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Pain (PDQ®): Supportive care - Patient Information [NCI] - Assessment of Pain

You and your healthcare team work together to assess cancer pain.

It's important that the cause of the pain is found and treated quickly. The first step in controlling pain is to assess and measure it. Your healthcare team will help you measure pain levels often, including at the following times:

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  • After starting cancer treatment.
  • When there is any new pain.
  • After starting any type of pain treatment.
  • During pain treatment.

To learn about your pain, the healthcare team will ask you to describe the pain with the following questions:

  • When did the pain start?
  • How long does the pain last?
  • Where is the pain? You will be asked to show exactly where the pain is on your body or on a drawing of a body.
  • How strong is the pain?
  • Have there been changes in where or when the pain occurs?
  • What makes the pain better or worse?
  • Is the pain worse during certain times of the day or night?

This information will be used to decide how to help relieve your pain. This may include drugs or other treatments. Your healthcare team will work with you to decide how much pain you can stand and how much improvement you should expect. After pain control is begun, the doctor will continue to assess how well it is working for you and make changes if needed.

The family or caregiver may be asked to give answers for a patient who has a problem with speech, language, or understanding.

A physical exam and tests will be done to help plan pain control.

The assessment will include the following:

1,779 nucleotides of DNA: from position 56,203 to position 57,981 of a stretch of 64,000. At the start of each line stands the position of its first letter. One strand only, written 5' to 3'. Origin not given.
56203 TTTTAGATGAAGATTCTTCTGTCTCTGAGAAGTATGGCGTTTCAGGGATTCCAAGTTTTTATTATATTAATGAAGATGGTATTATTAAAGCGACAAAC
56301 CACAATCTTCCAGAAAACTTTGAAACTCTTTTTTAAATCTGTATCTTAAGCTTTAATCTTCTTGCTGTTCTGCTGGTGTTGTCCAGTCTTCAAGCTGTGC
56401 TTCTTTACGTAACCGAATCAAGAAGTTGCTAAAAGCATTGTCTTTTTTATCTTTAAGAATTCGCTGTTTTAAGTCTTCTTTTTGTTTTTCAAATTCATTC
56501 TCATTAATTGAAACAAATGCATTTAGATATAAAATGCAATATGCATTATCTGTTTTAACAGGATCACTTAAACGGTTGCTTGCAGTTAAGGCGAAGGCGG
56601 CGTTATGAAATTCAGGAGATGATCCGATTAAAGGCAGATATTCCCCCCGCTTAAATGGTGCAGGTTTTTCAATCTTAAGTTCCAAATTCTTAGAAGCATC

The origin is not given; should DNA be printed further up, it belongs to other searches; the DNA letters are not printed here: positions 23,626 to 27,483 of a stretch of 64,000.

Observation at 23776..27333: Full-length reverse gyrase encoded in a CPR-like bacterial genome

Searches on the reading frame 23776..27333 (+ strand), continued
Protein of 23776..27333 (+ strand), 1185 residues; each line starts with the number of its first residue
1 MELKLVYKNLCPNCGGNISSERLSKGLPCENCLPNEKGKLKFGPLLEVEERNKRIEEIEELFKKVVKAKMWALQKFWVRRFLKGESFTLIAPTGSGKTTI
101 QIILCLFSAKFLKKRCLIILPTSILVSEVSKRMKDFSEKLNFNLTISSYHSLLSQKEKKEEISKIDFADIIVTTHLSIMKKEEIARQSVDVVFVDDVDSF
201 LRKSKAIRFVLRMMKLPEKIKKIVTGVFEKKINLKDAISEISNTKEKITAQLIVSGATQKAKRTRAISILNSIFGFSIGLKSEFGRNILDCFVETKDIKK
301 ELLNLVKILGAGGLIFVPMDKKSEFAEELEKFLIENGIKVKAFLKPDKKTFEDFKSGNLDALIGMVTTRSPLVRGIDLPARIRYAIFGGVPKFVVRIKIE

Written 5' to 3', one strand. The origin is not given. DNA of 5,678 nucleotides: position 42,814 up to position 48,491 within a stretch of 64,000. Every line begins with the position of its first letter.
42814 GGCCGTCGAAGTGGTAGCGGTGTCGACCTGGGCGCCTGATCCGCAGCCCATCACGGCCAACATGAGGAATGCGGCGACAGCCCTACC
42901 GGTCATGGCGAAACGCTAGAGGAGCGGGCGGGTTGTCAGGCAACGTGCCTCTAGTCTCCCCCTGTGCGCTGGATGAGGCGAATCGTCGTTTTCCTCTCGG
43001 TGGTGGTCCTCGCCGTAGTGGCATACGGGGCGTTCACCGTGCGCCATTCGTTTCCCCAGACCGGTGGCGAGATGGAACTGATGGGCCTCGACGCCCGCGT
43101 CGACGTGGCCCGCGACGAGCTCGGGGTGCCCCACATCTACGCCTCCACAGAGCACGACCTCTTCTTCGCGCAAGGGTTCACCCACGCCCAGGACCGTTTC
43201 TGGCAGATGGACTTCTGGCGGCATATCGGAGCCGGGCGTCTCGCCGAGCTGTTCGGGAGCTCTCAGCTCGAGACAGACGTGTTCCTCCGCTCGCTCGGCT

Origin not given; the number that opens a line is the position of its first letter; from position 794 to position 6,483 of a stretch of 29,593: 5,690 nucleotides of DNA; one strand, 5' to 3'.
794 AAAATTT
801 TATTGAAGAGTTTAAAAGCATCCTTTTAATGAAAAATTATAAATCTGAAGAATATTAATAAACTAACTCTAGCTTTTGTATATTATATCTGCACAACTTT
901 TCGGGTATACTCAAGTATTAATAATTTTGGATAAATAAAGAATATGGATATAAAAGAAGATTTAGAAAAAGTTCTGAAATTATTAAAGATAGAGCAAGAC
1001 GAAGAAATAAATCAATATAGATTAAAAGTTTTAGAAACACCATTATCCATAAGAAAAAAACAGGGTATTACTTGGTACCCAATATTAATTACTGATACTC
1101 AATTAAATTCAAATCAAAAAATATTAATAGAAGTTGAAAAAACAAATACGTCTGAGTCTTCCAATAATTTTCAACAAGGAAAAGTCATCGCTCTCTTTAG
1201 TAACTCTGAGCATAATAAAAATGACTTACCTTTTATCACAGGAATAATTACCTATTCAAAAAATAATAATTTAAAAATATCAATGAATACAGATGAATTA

• Physical exam and history: An exam of the body to check general signs of health, including checking for signs of disease, such as lumps or anything else that seems unusual. A history of your health habits and past illnesses and treatments will also be taken.
  • Neurological exam: A series of questions and tests to check the brain, spinal cord, and nerve function. The exam checks your mental status, coordination, and ability to walk normally, and how well the muscles, senses, and reflexes work. This may also be called a neuro exam or a neurologic exam.

Your healthcare team will also assess your mental and spiritual needs.

    This information is produced and provided by the National Cancer Institute (NCI). The information in this topic may have changed since it was written. For the most current information, contact the National Cancer Institute via the Internet web site at http:// cancer .gov or call 1-800-4-CANCER.

    WebMD Public Information from the National Cancer Institute

    Last Updated: May 28, 2015
    This information is not intended to replace the advice of a doctor. Healthwise disclaims any liability for the decisions you make based on this information.
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